The first step, for me, is to be thoroughly prepared with the curriculum of the subject, and more importantly, to read and understand the purpose of the curriculum. The Central Board for Secondary Education (CBSE) in India provides two detailed sets of learning objectives – for the learner as a whole, and subject-specific goals as well[1]. As a new teacher, this acts a great guide for me to communicate the coursework in a classroom setting, as my goals for the year are clear.

The second step is to successfully evaluate myself and my students on the coursework through assessments[2]. Most assessments are pre-determined by the curriculum (Mid-year and end of year examinations) and the school administration issues guidelines to ensure that all teachers adhere to it (a static blueprint of the question paper, for example)[3]. This has its benefits and disadvantages:

The guidelines make my work easier for me, as I do not have to think up of new methods of assessment, and with these tried-and-tested assessment patterns issued to me, I can make safe, informed decisions of my students’ academic performance – both individually and as a class.
However, there are certain, more creative (or rarer), forms of testing that I believe will engage the students positively with the subject content and with themselves, that I cannot implement without certain resistance. Usually, this resistance comes from students as they want to assignments that they are familiar with, so that they can do it without much effort or thought. In rare cases, my seniors are reluctant in giving me their approval to conduct these kinds of assignments due to time constraints, focus on examinations or feasibility in terms of resources.

In my ideal classroom, my assessments will not be a source of stress for students, as the emphasis would not be on the grades earned, but the learning experience. I would like them to evaluate themselves by conducting an error analysis and to be reflective of their own behavior and attitudes while attempting or performing these assessments. In reality, however, the students do not take well to any form of assignment – they do not see it as a source of improvement or reflection on their work, but rather a source of stress. The system is such that too much value is placed on the final marks scored, hence the child, in almost all cases, learns methods to crack the exam[4], rather than focusing on the concept that needs to be studied. I do try to introduce reflective practices, but it is not taken seriously unless it is introduced as part of the rubrics for evaluation.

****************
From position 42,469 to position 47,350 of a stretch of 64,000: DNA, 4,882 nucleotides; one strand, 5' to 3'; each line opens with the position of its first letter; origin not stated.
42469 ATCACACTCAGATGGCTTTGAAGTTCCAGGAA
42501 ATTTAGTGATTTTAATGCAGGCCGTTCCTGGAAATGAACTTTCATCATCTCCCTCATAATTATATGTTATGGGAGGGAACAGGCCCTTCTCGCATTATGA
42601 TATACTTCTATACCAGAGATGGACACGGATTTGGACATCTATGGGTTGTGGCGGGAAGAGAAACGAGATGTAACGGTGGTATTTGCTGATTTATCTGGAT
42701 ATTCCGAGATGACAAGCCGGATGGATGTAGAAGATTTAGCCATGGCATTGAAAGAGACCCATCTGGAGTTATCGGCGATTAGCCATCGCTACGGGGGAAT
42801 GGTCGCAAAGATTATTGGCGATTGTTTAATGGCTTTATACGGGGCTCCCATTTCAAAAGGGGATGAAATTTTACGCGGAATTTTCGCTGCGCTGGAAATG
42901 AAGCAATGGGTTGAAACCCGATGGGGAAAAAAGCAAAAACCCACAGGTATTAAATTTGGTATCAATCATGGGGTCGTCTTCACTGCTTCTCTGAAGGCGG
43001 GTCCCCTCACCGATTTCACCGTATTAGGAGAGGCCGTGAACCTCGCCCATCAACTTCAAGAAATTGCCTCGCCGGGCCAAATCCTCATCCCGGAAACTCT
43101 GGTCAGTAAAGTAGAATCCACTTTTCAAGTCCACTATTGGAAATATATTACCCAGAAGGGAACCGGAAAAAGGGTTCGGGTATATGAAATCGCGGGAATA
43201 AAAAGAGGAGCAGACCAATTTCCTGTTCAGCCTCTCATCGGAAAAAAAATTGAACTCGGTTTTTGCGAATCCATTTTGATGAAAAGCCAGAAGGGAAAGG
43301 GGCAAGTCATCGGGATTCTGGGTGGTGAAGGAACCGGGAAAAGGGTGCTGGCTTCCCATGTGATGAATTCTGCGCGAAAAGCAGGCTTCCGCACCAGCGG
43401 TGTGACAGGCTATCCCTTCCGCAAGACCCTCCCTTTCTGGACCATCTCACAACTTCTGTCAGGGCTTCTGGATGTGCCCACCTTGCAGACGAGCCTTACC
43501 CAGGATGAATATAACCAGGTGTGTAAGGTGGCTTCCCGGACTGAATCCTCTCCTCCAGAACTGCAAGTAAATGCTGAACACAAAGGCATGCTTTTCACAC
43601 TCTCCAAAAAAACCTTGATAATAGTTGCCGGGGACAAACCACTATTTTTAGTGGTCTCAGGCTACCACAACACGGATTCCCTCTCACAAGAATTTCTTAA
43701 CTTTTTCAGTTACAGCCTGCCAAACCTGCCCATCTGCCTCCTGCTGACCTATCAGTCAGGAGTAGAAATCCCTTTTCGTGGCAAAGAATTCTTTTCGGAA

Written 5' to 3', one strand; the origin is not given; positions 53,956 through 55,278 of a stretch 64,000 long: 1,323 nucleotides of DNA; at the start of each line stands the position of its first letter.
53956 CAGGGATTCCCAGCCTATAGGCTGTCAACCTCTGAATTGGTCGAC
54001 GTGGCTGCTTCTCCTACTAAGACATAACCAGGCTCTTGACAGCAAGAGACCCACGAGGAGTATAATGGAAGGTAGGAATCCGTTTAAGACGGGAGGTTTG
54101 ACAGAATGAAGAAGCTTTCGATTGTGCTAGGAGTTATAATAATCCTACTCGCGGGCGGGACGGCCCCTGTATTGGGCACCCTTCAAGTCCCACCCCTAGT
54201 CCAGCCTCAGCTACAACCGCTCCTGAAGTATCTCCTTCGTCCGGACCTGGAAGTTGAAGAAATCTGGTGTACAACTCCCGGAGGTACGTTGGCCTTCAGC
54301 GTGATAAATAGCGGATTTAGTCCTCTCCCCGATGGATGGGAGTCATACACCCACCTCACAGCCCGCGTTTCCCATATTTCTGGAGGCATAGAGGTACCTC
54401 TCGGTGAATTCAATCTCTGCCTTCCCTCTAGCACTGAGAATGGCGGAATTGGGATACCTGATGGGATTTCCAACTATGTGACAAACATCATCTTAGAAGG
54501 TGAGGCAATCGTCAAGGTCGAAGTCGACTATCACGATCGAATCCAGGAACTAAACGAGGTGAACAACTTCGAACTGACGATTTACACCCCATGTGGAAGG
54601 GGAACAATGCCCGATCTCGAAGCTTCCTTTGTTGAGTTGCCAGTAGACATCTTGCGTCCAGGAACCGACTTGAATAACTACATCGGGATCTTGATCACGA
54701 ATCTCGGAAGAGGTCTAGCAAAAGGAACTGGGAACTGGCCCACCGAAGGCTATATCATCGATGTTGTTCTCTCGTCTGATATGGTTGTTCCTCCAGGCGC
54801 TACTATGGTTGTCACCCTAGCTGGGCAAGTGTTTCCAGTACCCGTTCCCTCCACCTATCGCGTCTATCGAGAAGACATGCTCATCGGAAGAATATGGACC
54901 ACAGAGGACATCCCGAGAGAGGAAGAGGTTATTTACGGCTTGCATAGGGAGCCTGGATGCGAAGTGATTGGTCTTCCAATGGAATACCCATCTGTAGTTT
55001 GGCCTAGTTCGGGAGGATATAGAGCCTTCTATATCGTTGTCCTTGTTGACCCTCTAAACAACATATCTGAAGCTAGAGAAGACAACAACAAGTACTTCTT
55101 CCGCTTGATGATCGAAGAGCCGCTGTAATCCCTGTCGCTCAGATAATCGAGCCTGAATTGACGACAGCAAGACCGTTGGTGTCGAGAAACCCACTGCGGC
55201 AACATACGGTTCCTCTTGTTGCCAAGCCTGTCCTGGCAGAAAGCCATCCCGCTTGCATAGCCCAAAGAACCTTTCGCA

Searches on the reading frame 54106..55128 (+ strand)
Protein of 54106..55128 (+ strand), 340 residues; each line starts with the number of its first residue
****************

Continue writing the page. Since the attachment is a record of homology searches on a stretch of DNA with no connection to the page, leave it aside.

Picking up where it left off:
All in all, I believe that dedicated, well thought out assessments are essential not just as a pre-requisite for the title of a “good school” but to be a source of reflection for all stakeholders involved in education – from the student to the community. Personally, my understanding of assessment and its impact through this course has been two-pronged – many of my personal beliefs were ratified; some, I have been forced to re-evaluate.

[1] Central Board of Secondary Education. (n.d.). Senior School Curriculum Class IX-X 2020-21. http://cbseacademic.nic.in/web_material/CurriculumMain21/Main-Secondary/Intitial_pages_sec_2020-21.pdf

[2] Brown, G. T. (2012). Teachers’ thinking about assessment: Juggling improvement and accountability. Teacher: the International Education Magazine, 6(2), 30-35

[3] Central Board of Secondary Education. (n.d.). Senior School Curriculum Class IX-X 2020-21. http://cbseacademic.nic.in/web_material/CurriculumMain21/revisedsyllabi/Main-Secondary/REVISEDScience_Sec_2020-21.pdf

[4] Kapur, K. (2008). Proceedings from IAEA ’08: Assessment for Improving Learning in Schools in India: A perspective. Cambridge, UK: IAEA.